Now that the election is over, are you considering engaging in political activism? Take a look at Nextdoor.
Grassroots activism can happen at any level. If you notice a problem or an issue in your area and talk to others about it, you’re actually engaging in grassroots activism already. Maybe the national debt isn’t something you feel you can do anything about, but when your school district messes up, or your city council goes rogue, you have a lot more power than you think you do.
The hardest part about getting involved in an issue is getting started. You start off full of questions: Does anyone else feel like I do? Am I the only one that thinks this is wrong, or needs to be fixed? Where do I go to find others who are interested in this issue? How can we work together to advocate for the changes we want? Where do I even start?
One tool that’s making it easier to get started is Nextdoor.com. Nextdoor is an online community bulletin board and discussion forum that connects you to others in your neighborhood and surrounding area. And the topics that you find there are about what you’d expect: lost pets, crime reports, items for sale, business recommendations and so on.
But Nextdoor is also a way to find people with similar interests and concerns. Are the drivers driving too fast through the neighborhood? Post about it, and you’ll start a discussion that might last for days. Homeowners Association regulations seem too rigid in a particular area? Start the conversation, and watch how many people want to air their views. Worried about kids walking home from school at busy intersections? Post about adding a crossing guard and you’ll have lots of responses.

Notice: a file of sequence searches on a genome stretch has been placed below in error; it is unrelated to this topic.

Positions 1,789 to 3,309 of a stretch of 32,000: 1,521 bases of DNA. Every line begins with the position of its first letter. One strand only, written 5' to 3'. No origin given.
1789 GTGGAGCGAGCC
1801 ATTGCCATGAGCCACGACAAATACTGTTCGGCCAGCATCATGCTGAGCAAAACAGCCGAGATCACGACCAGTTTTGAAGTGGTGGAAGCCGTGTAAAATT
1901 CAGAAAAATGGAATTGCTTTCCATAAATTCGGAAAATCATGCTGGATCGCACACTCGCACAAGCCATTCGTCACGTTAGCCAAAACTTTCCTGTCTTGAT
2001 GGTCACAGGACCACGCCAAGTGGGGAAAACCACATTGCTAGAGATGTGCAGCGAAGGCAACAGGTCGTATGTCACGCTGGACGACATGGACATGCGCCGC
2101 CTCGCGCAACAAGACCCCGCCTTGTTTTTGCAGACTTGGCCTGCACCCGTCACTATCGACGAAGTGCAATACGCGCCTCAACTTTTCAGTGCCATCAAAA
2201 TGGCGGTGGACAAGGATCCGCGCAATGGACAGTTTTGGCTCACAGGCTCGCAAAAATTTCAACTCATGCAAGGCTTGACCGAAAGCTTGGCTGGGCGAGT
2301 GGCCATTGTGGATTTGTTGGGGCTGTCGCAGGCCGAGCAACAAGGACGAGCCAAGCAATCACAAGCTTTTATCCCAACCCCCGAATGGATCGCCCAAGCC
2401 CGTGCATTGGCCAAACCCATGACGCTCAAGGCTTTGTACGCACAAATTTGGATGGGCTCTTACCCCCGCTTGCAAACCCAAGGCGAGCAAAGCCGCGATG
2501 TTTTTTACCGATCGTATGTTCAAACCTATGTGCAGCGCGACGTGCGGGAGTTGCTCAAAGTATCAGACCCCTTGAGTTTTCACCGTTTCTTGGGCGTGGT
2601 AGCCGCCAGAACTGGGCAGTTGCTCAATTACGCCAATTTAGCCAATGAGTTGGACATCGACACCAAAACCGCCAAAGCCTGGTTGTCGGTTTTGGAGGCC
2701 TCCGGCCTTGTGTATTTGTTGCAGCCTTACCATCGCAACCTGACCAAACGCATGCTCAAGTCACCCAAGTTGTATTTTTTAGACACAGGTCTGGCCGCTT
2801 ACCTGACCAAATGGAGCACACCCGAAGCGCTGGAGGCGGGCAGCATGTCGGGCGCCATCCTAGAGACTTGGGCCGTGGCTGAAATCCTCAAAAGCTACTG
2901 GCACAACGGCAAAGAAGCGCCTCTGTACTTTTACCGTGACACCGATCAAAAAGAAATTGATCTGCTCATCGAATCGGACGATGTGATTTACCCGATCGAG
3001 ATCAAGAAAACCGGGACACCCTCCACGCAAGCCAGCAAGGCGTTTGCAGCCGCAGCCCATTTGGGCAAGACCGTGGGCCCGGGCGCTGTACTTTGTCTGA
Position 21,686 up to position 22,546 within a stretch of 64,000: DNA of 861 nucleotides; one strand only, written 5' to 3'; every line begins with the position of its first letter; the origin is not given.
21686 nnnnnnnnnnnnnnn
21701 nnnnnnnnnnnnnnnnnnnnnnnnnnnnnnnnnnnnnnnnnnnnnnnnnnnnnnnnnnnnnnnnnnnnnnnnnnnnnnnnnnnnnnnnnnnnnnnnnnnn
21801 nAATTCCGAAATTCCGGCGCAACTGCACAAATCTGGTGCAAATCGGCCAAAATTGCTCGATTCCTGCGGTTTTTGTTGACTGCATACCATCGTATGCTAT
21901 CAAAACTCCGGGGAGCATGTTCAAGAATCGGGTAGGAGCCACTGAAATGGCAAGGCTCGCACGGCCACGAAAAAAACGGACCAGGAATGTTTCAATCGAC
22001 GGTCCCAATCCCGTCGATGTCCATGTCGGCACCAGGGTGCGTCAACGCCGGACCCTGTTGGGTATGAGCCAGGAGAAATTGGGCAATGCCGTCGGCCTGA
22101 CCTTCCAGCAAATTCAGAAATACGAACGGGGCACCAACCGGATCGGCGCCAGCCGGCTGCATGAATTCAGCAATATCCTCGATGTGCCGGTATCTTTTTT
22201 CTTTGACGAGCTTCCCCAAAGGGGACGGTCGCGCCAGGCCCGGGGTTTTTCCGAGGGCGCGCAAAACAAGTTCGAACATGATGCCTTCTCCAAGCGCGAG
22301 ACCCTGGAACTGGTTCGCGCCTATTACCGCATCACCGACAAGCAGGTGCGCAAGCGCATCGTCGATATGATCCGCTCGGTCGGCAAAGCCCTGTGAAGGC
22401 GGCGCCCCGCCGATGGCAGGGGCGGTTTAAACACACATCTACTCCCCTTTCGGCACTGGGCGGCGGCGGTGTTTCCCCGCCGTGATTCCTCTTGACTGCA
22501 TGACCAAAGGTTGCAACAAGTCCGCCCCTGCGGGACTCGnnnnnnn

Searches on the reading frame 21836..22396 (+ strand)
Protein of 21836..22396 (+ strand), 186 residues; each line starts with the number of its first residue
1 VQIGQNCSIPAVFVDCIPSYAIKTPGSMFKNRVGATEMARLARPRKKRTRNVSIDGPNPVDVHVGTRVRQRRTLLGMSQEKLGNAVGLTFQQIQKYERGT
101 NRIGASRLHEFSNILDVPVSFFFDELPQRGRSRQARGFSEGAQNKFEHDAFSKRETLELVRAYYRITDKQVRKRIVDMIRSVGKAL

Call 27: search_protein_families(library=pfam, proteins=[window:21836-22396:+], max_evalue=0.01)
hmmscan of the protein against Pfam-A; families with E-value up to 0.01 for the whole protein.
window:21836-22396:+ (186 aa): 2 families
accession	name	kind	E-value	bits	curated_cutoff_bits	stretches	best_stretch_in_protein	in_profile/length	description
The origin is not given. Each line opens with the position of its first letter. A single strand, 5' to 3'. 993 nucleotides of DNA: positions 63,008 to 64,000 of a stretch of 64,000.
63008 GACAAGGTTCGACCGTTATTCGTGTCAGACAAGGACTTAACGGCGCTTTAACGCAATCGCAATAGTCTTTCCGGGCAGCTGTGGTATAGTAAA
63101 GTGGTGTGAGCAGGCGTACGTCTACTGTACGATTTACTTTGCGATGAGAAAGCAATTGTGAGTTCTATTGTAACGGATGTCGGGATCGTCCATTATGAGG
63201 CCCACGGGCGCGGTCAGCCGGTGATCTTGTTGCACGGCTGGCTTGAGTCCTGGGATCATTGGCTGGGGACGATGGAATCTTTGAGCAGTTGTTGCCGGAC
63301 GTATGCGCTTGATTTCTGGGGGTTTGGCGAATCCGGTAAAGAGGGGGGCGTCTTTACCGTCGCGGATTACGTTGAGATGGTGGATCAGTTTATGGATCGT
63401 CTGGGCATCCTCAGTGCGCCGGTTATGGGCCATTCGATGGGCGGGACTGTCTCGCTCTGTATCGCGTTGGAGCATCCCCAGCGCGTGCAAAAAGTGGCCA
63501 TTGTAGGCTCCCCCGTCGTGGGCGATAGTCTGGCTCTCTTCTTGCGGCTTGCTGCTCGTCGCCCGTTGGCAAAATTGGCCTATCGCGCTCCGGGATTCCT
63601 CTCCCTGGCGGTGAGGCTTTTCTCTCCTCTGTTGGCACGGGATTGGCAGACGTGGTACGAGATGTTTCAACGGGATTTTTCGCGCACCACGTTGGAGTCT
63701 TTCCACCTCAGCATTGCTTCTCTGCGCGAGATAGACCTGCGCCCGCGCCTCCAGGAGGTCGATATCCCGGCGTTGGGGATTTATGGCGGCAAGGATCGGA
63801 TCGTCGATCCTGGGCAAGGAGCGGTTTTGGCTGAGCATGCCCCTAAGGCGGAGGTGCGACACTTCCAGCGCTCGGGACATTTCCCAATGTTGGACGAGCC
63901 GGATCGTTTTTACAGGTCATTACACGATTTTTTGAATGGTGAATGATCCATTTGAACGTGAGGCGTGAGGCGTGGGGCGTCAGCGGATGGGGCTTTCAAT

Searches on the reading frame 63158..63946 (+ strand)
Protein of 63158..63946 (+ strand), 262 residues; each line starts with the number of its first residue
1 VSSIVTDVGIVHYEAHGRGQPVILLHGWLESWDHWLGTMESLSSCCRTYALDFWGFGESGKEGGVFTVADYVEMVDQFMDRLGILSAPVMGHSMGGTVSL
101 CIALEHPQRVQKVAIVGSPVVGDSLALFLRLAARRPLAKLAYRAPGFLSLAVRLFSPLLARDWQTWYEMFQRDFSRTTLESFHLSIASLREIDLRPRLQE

Just the other day, I got word that I needed to hire an extra clerk or two to help me run the election on Election Day in my precinct. I posted the openings on Nextdoor, knowing that it would target only people close to me, and got more applicants than I could use. In just an hour or so I had the polls fully staffed, and many more contact for the county clerk to call if other polling locations in the area were understaffed or in need of more workers.
Nextdoor is a free, easy, targeted way to reach people in your neighborhood, no matter what you need to get done. You could use it to find bargains, to review businesses, to sell things, and to alert people to lost dogs. Or you could expand the way you think about grassroots activism, and utilize Nextdoor to make connections with people who agree with you on issues right where you live.
Some tips to make Nextdoor work for you:
- Get the summary – skim through the headlines of the day’s posts via e-mail summary. You’ll know what’s going on at a glance without having to wade through a lot of notifications.
- Engage a little – when you’re first learning how Nextdoor works, just check in on a post or two, and see how people typically respond. Leave a comment here and there, and check back for feedback.
- Ask questions – people on Nextdoor love to give advice and tell you about their experiences. Give them that opportunity by asking what they think about things.
- Become a resource – when elections roll around, be the person posting the information people need to vote. If an issue is a hot topic in your area, post links or images that help inform people. You’ll get the reputation as a leader in your area.
- Encourage others to sign up – recruiting people you know to join Nextdoor will give you a base of influence already built in, and help build your credibility faster.
There are many ways to utilize Nextdoor for grassroots activism, and it’s easily one of the fastest ways to spread or learn information about happenings in your area. With a little creativity, you can expand your influence and reach where you live in a very short time. And when you’re ready to launch your next grassroots campaign, you’ll know where you can find like minds who can help you get things done.